from a phone booth located 100 feet from the workplace of the
person whose DNA was found in the victim: Badgerow #2, at
para. 175. Had the trial judge chosen to go down the road of
providing a detailed recitation of the evidence tending to confirm
or contradict the tracing evidence, the trial judge would have no
doubt referred to the DNA evidence. That reference could only
have hurt the defence.
(c) The hearsay dangers
[ 43] This submission comes down to a claim that the trial judge
did not properly alert the jury to the hearsay dangers associated
with the specific evidence led in this case. The appellant main-
tains that his failure to do so left the jury unable to properly con-
sider the reliability of the tracing evidence.
[ 44] To properly assess this submission, one must appreciate
how the jury instructions came to be worded as they were. The
trial judge provided counsel with a draft jury charge. Counsel for
the appellant took strong exception, expressed over some 17 pages
of transcript, to the proposed instructions on the tracing evidence.
He objected to certain specific comments, but also argued that the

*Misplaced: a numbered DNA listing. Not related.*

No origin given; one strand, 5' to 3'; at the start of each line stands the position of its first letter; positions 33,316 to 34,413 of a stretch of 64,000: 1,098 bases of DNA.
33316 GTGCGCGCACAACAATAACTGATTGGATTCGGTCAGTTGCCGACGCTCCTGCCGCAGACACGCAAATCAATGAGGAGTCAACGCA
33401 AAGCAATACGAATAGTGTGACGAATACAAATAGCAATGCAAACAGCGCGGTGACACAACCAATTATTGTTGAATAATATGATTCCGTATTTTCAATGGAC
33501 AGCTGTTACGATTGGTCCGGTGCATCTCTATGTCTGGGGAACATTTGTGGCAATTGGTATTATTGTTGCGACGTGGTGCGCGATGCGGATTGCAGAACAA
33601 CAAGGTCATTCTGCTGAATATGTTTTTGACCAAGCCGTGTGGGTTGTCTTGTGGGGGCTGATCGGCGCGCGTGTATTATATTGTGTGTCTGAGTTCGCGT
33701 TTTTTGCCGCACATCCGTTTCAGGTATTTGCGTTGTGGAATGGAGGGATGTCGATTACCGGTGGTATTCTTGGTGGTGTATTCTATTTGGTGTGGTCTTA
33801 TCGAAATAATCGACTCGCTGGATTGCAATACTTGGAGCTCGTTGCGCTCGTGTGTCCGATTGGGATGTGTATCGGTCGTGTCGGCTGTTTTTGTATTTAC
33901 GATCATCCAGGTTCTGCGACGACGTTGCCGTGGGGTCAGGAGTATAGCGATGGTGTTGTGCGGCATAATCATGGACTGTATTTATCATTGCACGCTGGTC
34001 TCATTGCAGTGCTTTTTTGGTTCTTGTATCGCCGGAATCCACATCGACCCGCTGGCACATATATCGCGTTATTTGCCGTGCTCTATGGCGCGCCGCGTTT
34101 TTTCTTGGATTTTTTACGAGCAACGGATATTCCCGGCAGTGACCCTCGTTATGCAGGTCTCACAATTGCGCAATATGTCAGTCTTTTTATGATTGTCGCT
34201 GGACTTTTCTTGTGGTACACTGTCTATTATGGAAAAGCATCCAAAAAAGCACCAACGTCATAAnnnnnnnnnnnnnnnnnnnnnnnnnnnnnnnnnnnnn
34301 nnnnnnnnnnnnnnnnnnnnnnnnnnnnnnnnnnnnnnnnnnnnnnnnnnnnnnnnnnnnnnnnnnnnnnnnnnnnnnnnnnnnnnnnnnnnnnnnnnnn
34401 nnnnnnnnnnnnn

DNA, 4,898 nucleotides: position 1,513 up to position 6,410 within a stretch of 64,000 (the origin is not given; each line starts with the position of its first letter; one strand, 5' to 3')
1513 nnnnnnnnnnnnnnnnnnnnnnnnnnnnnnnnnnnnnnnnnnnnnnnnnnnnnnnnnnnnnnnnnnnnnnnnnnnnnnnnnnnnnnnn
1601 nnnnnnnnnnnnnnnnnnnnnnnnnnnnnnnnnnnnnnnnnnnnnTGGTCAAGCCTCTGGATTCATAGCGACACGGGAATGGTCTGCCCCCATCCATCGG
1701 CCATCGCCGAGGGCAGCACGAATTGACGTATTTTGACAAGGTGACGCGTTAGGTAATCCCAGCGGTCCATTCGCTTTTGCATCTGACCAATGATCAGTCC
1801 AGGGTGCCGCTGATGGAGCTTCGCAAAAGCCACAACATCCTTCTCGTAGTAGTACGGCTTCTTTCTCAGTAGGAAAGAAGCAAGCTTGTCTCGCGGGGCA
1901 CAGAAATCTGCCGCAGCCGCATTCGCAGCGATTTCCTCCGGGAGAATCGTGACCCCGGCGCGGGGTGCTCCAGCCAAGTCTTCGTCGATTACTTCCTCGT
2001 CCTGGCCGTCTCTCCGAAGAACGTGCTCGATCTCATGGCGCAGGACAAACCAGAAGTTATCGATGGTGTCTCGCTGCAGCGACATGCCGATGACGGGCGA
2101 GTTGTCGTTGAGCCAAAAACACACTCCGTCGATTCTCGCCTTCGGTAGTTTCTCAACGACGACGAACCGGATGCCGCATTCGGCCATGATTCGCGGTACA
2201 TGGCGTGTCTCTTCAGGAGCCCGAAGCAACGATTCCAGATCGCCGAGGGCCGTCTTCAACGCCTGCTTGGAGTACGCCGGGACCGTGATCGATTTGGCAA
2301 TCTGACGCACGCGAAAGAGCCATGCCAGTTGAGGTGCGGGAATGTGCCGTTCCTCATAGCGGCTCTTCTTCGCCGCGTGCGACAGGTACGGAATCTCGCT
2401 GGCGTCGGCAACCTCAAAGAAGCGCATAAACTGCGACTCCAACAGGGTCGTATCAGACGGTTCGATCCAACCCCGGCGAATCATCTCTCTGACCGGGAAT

overall thrust of the instructions missed the position of the
defence and failed to address the concerns relating to the reliability
of the tracing evidence. After hearing counsel’s objections, the trial
judge asked defence counsel to draft a “caution” in respect of the
hearsay evidence for possible inclusion in the final instructions.
[ 45] Defence counsel provided the trial judge with a draft “
caution”. Most of that draft found its way into the jury instructions.
Some of it was repeated verbatim, including the instruction that
the absence of an opportunity to cross-examine the individuals
involved in the tracing rendered the evidence “less reliable”. This
was the key feature of the defence attack on the reliability of the
 The defence did not object to the revised version of the
instructions that the trial judge gave to the jury in respect of the
tracing evidence. Nor did counsel suggest that there was any substantive difference between his draft “caution” and the caution
ultimately delivered by the trial judge.
[ 47] In my view, the trial judge, by repeating parts of counsel’s
proposed draft and paraphrasing other parts, brought home to
the jury the direct connection between the inability to cross-examine persons involved in the tracing, or to examine records
relevant to the tracing, and the reliability of the claim that the call
could be traced to the phone booth outside of Gate 6 at Dofasco.
The trial judge said: